The tech is there, but they didn’t have the whole that we have: 137 million [users] in reach. That is a big difference between a company like that and Time Out.
What Time Out has is the audience because we have been building that for 48 years in London and 25 years in New York City. We have been building fantastic content, stories, reviews, critiques about so many things, and our content is so special that we get that audience. What we are doing is merging that audience with the possibility to buy.
In their case, they had the tech, spent a lot of money on research and algorithms, but if you do not have all the traffic you need, that takes time. That’s probably why last year wasn’t the best for them.
I see joining Time Out is perfect for them as a continuation of their strategy and what they want to do in the space, but with a bigger audience.
O’Reilly: The last I heard, YPlan had 1.5 million users. How many users does it have now?
Bruno: As a public company, I’m not sure if that’s relevant to what we were doing now, we are merging [YPlan’s audience] with an audience that is so much bigger.
O’Reilly: But it’d be interesting to know how big that chasm was, between YPlan’s audience and Time Out’s …
Bruno: They have built an audience. It takes a long time to build and a lot of money to build an audience. We didn’t buy them because of their audience. We are going to give that [combined] audience a combination of Time Out content and event with YPlan’s tech. You have to think about this all together.
O’Reilly: How long were you in discussions to buy YPlan?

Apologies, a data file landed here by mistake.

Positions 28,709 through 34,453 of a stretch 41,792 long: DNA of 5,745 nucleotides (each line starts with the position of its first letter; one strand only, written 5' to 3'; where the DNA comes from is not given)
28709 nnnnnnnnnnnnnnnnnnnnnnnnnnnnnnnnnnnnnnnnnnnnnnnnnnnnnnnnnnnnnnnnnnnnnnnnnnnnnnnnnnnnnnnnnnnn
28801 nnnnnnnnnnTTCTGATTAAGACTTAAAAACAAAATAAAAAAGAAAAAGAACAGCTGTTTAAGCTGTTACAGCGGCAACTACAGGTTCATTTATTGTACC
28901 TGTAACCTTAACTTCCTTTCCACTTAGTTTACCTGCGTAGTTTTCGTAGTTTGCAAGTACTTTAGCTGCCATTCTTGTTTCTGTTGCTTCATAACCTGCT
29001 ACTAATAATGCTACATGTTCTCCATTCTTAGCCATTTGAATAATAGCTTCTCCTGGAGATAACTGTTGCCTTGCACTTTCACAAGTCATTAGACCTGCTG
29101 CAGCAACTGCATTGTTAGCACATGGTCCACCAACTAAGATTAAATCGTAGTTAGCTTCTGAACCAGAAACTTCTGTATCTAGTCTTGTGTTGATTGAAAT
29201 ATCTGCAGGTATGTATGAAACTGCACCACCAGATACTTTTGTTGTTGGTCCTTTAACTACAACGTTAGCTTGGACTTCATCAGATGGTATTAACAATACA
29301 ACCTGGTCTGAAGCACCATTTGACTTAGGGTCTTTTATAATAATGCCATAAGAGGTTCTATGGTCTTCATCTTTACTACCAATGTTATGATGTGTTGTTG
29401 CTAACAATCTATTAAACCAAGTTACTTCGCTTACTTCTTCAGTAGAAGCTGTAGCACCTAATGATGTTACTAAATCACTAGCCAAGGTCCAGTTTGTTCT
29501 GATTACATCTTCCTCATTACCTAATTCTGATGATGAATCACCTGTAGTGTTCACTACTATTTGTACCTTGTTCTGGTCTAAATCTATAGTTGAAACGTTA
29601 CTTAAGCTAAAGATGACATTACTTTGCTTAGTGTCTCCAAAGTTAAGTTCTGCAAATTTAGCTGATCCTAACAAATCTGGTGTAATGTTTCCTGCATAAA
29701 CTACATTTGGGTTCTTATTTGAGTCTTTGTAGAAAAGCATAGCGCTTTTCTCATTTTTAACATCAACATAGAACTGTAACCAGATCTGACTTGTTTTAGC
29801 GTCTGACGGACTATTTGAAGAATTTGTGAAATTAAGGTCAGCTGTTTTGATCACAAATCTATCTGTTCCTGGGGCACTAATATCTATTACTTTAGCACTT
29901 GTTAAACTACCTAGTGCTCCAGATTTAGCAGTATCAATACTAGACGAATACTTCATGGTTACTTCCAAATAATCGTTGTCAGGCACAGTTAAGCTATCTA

Bruno: I don’t know if I can disclose that. It has been quite fast. We had to take our time for due diligence and the time needed to do these things … I would say that it was not a lot and not too little
As a public company we have to go through a lot of things to make sure board of directors are happy. To be honest, I have to say the board was very, very happy with this idea of accelerating our strategy and with our commerce side of plan. I would say it took the usual time it takes with these [acquisitions].
O’Reilly: Many people have commented about the fact that investors put £31 million into the company, yet it was sold for just £1.6 million in stock. Did you speak to the investors?
Bruno: I cannot comment about those investors. For us, obviously the product was central to the deal. The board of directors and the company founder and CEO, those were the people we spoke to. We spoke to the actual representatives of the company authorised to do this deal.
O’Reilly: How do you think they feel about the deal?
Bruno: How would they feel? You should ask them. [YPlan] now has a home that will allow them to develop their strategy on much bigger, global scale. They were in London and [had an office] in Birmingham — with us now they are a global company. That’s fantastic for YPlan.
For investors, I obviously don’t know how they feel. It’s good to have an exit, right? It’s good to validate everything you have worked for — technology, people, the talent, the place, the home. We are so happy to have them on board, as they are talented people. We love them being with us and, from what we can see, they love being with us.
O’Reilly: An exit is good, but usually an exit is good when you exit for more money than was invested into the company …
Bruno: I don’t know, I myself am an angel investor in companies and sometimes you make good, sometimes you make less good. You look at your whole portfolio, not just one investment.
There are so many companies out there that are great ideas that cannot get anywhere because they don’t have momentum. YPlan had enough momentum for Time Out to be interested to put an offer in.